• H04Q1/13Patch panels for monitoring, interconnecting or testing circuits, e.g. patch bay, patch field or jack field; Patching modules
    • H04Q1/135Patch panels for monitoring, interconnecting or testing circuits, e.g. patch bay, patch field or jack field; Patching modules characterized by patch cord details
    • H04Q1/136Patch panels for monitoring, interconnecting or testing circuits, e.g. patch bay, patch field or jack field; Patching modules characterized by patch cord details having patch field management or physical layer management arrangements

Abstract

Cables of large scale network installation are efficiently identified for labeling or verification or correct connection in relation to the patch panel of a distribution frame by providing transmitter at each remote cable end to be tested and light identification devices (LIDs) as plugs at patch panel ports, the transmitter providing closed circuit activation at a patch panel end to light up a LID plug at the patch panel port end of the cable.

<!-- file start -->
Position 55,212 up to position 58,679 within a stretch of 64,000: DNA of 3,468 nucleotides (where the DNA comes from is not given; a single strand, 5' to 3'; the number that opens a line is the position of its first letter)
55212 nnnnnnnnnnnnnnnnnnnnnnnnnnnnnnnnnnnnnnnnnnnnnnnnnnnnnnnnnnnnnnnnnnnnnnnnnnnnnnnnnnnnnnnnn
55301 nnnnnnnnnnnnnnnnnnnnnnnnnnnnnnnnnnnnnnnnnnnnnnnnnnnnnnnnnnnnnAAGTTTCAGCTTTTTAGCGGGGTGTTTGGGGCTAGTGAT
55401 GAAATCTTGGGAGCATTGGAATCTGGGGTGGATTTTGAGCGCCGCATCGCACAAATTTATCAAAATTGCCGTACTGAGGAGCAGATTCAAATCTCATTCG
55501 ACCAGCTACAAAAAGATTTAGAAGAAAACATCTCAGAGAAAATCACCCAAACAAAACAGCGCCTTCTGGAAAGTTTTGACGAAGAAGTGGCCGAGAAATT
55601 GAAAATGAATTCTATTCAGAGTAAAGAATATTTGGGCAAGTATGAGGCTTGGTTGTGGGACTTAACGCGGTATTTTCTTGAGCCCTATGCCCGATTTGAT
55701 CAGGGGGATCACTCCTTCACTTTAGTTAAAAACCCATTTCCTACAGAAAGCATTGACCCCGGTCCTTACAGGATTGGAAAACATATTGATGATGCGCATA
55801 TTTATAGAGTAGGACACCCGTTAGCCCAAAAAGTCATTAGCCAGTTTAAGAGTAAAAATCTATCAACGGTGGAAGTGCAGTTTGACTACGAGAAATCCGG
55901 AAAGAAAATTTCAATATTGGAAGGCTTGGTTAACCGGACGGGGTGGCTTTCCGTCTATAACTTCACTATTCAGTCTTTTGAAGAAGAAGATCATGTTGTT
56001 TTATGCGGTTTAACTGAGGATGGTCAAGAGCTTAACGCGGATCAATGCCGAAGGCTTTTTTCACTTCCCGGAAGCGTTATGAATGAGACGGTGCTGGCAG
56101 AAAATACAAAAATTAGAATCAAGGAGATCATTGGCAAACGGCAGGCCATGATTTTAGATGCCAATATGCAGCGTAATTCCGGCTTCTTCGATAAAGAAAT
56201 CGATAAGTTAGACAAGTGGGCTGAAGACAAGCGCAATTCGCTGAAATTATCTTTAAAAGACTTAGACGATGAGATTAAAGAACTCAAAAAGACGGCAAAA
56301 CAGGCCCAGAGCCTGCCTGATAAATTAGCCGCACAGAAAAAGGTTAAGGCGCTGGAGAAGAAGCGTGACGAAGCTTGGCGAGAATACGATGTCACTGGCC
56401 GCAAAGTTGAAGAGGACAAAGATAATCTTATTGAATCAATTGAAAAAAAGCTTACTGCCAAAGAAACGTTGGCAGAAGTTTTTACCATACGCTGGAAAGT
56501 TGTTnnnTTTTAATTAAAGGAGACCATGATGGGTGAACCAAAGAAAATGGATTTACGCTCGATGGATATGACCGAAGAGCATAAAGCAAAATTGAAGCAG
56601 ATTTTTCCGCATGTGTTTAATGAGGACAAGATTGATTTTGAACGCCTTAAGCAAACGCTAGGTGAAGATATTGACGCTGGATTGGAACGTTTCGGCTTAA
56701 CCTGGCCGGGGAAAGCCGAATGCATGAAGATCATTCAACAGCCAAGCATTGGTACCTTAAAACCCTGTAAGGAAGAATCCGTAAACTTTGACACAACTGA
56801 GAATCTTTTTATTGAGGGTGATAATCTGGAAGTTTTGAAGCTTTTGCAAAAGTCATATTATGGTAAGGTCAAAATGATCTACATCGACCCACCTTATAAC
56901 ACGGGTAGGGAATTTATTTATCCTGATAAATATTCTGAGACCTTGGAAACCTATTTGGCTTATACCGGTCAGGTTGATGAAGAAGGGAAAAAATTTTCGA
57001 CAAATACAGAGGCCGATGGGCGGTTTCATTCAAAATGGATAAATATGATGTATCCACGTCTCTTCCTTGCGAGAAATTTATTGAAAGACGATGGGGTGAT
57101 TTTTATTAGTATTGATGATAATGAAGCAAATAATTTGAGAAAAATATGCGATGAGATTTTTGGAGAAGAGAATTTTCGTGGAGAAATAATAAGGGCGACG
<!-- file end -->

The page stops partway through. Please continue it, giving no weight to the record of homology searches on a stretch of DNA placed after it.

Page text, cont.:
Description

  • [0001]
    The present application claims priority from U.S. application Ser. No. 61/476,954 filed Apr. 19, 2011. The present invention relates to the installation of network cables.
  • FIELD AND BACKGROUND OF THE INVENTION
  • [0002]
    When installing network cables in a structured wiring environment for a local area data or voice signal network, the process of identifying each cable and labeling correctly which is required by industry standards is often times more time consuming than the actual labor involved in pulling the cable. A cabled network consists of main and/or isolated distribution frames (MDF/IDF) where network cables are terminated on patch panels. These cables are generally run from jacks on a patch panel or a 110 style connecting block at the distribution frame and terminate in remote locations at individual workstations or plug-in jacks of industry standard form, e.g. RJ45. When sometimes hundreds and thousands of these cables are needed for a network, tracing out each one correctly is a complex labor-intensive task.